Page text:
Organic field-effect transistors on novel renewable substrates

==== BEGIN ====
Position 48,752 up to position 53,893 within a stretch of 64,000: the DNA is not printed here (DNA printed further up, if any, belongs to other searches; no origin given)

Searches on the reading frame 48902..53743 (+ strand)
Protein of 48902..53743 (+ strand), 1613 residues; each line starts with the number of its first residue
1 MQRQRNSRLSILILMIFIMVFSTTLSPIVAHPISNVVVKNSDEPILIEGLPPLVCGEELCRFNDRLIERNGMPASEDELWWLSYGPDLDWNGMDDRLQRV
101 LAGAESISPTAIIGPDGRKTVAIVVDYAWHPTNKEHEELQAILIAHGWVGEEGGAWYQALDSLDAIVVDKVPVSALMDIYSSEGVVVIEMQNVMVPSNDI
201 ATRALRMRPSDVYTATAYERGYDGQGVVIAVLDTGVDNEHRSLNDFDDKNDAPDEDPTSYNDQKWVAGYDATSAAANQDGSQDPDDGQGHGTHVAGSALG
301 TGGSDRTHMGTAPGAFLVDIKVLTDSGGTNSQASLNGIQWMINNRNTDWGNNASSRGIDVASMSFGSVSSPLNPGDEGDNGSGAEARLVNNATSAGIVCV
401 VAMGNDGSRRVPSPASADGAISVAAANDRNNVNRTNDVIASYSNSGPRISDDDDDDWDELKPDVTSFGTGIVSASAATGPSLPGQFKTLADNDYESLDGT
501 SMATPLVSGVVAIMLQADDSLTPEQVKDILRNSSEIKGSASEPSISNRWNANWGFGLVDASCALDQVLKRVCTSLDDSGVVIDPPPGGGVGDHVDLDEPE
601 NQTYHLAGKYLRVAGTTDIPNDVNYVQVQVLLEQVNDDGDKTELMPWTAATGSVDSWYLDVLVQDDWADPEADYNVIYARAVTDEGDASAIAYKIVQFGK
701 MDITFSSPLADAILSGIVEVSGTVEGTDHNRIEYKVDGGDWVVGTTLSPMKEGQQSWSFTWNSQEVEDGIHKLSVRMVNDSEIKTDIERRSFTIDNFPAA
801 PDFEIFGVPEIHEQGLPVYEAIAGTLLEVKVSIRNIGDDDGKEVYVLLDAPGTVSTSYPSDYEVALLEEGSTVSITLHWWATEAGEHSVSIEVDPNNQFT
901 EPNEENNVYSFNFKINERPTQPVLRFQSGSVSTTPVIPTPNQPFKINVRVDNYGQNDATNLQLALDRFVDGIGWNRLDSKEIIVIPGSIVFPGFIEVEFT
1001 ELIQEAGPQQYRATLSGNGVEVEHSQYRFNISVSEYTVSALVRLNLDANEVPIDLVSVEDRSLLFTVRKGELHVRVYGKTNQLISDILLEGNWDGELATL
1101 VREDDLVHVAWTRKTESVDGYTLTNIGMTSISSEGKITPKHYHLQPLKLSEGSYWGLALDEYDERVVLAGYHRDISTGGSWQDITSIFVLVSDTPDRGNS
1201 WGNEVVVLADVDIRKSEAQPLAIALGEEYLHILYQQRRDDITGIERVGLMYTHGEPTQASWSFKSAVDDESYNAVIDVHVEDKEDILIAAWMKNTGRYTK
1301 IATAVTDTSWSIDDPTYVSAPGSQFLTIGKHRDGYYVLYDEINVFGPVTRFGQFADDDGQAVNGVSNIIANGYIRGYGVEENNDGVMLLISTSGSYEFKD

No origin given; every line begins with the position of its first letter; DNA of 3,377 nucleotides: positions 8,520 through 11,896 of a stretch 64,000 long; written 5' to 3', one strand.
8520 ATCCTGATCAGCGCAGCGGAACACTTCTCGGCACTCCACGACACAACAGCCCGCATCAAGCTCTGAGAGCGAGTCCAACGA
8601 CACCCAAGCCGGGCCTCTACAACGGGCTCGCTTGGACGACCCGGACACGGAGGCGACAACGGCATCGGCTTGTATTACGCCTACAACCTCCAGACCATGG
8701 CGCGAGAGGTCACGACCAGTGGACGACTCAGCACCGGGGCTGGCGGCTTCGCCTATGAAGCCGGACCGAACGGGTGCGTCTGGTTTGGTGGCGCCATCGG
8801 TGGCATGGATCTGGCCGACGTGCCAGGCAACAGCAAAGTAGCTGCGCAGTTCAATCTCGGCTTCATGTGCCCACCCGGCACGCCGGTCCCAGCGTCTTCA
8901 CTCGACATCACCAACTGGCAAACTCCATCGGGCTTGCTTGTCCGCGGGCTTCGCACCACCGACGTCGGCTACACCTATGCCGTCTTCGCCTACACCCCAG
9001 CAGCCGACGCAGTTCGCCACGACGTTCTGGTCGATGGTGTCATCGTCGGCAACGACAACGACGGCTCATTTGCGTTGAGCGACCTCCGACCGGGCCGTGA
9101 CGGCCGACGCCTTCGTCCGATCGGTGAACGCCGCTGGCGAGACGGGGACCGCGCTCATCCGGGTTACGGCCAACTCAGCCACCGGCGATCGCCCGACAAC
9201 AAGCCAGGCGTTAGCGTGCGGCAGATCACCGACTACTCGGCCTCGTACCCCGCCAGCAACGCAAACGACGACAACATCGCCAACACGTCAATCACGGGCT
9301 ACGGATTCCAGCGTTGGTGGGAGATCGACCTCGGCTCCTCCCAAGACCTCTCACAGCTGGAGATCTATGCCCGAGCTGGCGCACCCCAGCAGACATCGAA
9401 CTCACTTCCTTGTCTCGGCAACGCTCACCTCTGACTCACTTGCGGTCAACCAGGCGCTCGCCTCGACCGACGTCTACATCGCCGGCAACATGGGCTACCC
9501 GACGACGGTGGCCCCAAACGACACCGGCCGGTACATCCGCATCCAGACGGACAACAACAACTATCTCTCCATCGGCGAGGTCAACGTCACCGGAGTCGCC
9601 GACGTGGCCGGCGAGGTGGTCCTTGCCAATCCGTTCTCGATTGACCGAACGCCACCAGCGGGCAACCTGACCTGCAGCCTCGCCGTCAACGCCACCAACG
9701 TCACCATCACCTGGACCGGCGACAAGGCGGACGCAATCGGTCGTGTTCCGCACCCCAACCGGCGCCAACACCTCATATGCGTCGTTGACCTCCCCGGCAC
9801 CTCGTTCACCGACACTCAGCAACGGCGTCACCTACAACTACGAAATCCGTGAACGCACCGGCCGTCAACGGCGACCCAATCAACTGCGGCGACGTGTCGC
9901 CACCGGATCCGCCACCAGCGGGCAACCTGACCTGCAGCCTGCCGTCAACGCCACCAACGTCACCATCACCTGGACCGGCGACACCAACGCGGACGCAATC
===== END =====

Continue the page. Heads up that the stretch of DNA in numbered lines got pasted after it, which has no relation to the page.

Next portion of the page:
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With the increasing awareness of environmental impact from electronic waste and increasing demand for flexible electronic devices, novel substrates with both biodegradability and flexibility have been studied in various fields. To develop such electronic devices, organic electronic technology has attracted attention because of its low process temperature at a range of 60 to 100 °C which is compatible with substrates having these two features. Among organic electronic devices, organic field-effect transistors (OFETs) are an important building block because transistors can implement circuits to integrate with other organic electronic devices such as organic light-emitting diodes (OLEDs) and organic photovoltaics (OPVs). This dissertation reports solution-processed high-performance top-gate OFETs with operational and environmental stability on novel renewable substrates. The first achievement is demonstrating top-gate OFETs with a bilayer CYTOP/Al2O3 gate dielectric on environmentally friendly renewable cellulose nanocrystal (CNC):glycerol substrates. OFETs were fabricated on water soluble CNC:glycerol substrates with a protection layer of Al2O3 by atomic layer deposition. OFETs with that protection layer have better operational and environmental stability compared to that of OFETs on bare CNC:glycerol substrates. The second achievement is reducing contact resistance of top-gate OFETs. By depositing 1.5 nm of Mo(tfd)3 on source/drain electrodes, contact resistance can be 0.25 of that from contact electrodes using the conventional PFBT treatment. The third achievement is developing a nanolaminate structure comprised of Al2O3 and HfO2 to replace Al2O3 in the gate dielectric bilayer in top-gate OFETs to improve their environmental stability while achieving comparable operational stability. OFETs with a modified gate dielectric have comparable electrical properties, operational stability, and environmental stability compared to that of OFETs with CYTOP/Al2O3; furthermore, OFETs with a modified gate dielectric are functioning after storing in hot water at 95 °C for up to 1 h that is much longer than that of OFETs with the original bilayer gate dielectric. The last achievement is presenting top-gate OFETs with modified gate dielectric and reduced contact resistance on cellulose-based paper substrates. OFETs on this type of paper can achieve comparable electrical properties, operational stability, and bending characteristics by the proper choice of a buffer layer coated on top of the paper substrate. In this dissertation, the development of OFETs on novel substrates have been described, and the future study is suggested.